The TaNaKh (Hebrew Bible) is filled with Jewish leaders who lived their lives with various types of physical disabilities and emotional struggles. Isaac suffers from blindness. Jacob walks with a limp. Moses delivers the book of Deuteronomy, including this week’s Torah portion, with a stutter. Naomi, Saul, and Jonah struggle with depression. Sarah, Rebecca, Rachel and Hannah are challenged with infertility. Our great rabbis and teachers, who expounded the mitzvot, were not “perfect” in physical or emotional shape, either. Perfection is not a perquisite for leading a Jewish life filled with compassion, justice, and love.
Rabbi Bradley Artson teaches that shleimut, the wholeness that our tradition says is a desired condition for connecting to God, is not simply physical or emotional wholeness. Nor is shleimut about perfection. Rather, it is a call to serve God with the wholeness of who we are – blemishes and all. Just as we are inclusive of each person in our community, we try to be inclusive of the all physical and emotional parts of ourselves, the wholeness of who we are.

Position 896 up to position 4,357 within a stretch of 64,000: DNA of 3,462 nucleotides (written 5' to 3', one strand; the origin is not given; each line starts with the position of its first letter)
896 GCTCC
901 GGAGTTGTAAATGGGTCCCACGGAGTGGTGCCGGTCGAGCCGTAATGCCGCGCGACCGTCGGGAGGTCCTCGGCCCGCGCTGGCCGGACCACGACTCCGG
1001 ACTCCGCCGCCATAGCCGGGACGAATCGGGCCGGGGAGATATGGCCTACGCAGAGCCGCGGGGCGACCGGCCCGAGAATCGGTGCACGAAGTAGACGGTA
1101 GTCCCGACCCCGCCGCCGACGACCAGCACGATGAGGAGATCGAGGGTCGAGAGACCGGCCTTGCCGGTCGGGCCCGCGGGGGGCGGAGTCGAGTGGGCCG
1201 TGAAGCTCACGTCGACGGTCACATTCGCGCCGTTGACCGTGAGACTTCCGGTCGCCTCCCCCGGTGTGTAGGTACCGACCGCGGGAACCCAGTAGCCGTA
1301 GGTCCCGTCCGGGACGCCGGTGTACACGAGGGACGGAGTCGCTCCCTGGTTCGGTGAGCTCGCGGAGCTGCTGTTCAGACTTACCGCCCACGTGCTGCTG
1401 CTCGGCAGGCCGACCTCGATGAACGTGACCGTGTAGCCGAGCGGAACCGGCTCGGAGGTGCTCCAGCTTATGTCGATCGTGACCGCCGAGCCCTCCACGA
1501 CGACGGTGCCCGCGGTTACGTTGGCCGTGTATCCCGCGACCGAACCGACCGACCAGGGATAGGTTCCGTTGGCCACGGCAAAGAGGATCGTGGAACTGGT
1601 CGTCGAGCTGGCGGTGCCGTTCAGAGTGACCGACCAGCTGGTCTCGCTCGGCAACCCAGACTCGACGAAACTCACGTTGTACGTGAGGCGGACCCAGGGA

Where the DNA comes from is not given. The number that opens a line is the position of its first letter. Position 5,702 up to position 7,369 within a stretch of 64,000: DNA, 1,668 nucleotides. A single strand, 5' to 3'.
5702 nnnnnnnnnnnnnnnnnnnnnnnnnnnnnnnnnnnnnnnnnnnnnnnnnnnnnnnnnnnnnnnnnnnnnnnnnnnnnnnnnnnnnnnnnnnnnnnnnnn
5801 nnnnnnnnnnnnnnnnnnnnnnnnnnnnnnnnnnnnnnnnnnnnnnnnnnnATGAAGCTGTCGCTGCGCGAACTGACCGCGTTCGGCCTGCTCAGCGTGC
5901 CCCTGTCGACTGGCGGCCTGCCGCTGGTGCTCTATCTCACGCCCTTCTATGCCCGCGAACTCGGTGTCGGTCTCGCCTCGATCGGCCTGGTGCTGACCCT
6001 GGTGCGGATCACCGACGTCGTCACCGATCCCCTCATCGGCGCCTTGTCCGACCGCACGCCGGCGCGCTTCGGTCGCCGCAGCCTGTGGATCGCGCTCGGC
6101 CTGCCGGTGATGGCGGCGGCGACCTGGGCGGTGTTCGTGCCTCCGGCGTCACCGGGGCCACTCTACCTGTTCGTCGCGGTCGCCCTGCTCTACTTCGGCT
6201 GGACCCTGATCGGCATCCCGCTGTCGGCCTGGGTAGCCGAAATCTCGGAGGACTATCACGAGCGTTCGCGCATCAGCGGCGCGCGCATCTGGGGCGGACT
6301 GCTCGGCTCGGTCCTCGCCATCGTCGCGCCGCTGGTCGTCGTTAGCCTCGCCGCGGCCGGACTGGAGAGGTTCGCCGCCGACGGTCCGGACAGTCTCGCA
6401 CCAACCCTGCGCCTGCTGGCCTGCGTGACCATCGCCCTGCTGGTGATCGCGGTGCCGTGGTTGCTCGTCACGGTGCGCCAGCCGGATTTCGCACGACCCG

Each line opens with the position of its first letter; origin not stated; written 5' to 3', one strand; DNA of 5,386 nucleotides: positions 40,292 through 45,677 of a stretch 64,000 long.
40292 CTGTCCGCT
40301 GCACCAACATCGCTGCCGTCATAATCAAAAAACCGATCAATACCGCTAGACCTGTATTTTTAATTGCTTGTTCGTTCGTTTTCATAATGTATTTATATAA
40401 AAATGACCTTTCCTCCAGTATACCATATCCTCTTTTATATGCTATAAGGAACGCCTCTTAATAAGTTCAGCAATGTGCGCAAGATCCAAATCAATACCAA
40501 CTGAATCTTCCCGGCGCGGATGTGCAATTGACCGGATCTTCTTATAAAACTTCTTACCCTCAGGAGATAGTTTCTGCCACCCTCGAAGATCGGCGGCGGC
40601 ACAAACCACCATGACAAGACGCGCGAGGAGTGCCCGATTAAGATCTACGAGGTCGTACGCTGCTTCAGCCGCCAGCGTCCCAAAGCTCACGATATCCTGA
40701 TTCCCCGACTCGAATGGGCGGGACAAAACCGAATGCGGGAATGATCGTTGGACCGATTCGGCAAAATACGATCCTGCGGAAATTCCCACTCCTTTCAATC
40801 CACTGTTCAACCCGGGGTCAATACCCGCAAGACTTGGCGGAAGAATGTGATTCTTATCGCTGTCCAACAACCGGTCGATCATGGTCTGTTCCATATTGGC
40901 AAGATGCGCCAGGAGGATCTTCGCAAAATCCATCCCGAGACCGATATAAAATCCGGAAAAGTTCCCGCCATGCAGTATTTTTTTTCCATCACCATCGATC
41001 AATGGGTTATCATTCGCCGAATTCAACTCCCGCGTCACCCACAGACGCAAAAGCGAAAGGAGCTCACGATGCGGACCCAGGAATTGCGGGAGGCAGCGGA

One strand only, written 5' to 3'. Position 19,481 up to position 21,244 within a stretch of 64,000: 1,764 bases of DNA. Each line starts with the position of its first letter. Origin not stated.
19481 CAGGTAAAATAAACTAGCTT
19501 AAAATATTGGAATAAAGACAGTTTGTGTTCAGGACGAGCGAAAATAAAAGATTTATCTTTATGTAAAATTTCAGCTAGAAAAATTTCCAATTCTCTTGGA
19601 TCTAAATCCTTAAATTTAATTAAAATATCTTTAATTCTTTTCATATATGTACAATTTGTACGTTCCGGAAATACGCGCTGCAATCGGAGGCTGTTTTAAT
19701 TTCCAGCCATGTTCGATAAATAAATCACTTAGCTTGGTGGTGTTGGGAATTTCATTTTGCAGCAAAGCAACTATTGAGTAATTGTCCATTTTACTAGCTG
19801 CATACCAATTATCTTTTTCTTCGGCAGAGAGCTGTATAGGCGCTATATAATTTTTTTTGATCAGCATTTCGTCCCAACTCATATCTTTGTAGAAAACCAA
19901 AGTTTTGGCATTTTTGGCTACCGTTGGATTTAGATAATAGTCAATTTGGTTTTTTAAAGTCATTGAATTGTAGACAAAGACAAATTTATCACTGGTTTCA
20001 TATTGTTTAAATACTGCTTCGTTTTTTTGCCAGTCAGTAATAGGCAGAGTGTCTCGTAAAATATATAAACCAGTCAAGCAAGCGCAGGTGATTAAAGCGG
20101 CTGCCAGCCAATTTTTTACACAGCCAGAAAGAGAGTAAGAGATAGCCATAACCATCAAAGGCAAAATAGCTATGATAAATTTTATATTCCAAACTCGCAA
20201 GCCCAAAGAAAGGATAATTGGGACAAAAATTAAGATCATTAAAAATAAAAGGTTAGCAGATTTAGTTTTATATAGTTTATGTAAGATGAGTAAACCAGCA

As we approach the remaining Shabbatot in the month of Elul and the High Holy Days, I encourage you to come to Temple in your shleimut, in your wholeness. The challenges and possibilities of this season lie ahead. Each of us enters through Temple Beth El’s doors from various and varied places in our lives. Perhaps we are traversing the valley of shadows, or experiencing struggles, or frustrations, or sadness, or physical pain. Perhaps we are learning to be humble about our limitations and less judgmental about the limitations of others, particularly the people we love the most. To approach God in our shleimut, in our wholeness, is to recognize that wholeness does not require perfection; that brokenness can be encompassed in wholeness. This season, may we acknowledge the shleimut – the fullness of our lives: sadness, anger, confusion, gratitude and joy, and may we bring our full and imperfect hearts to this season of reflection, prayer, and hope.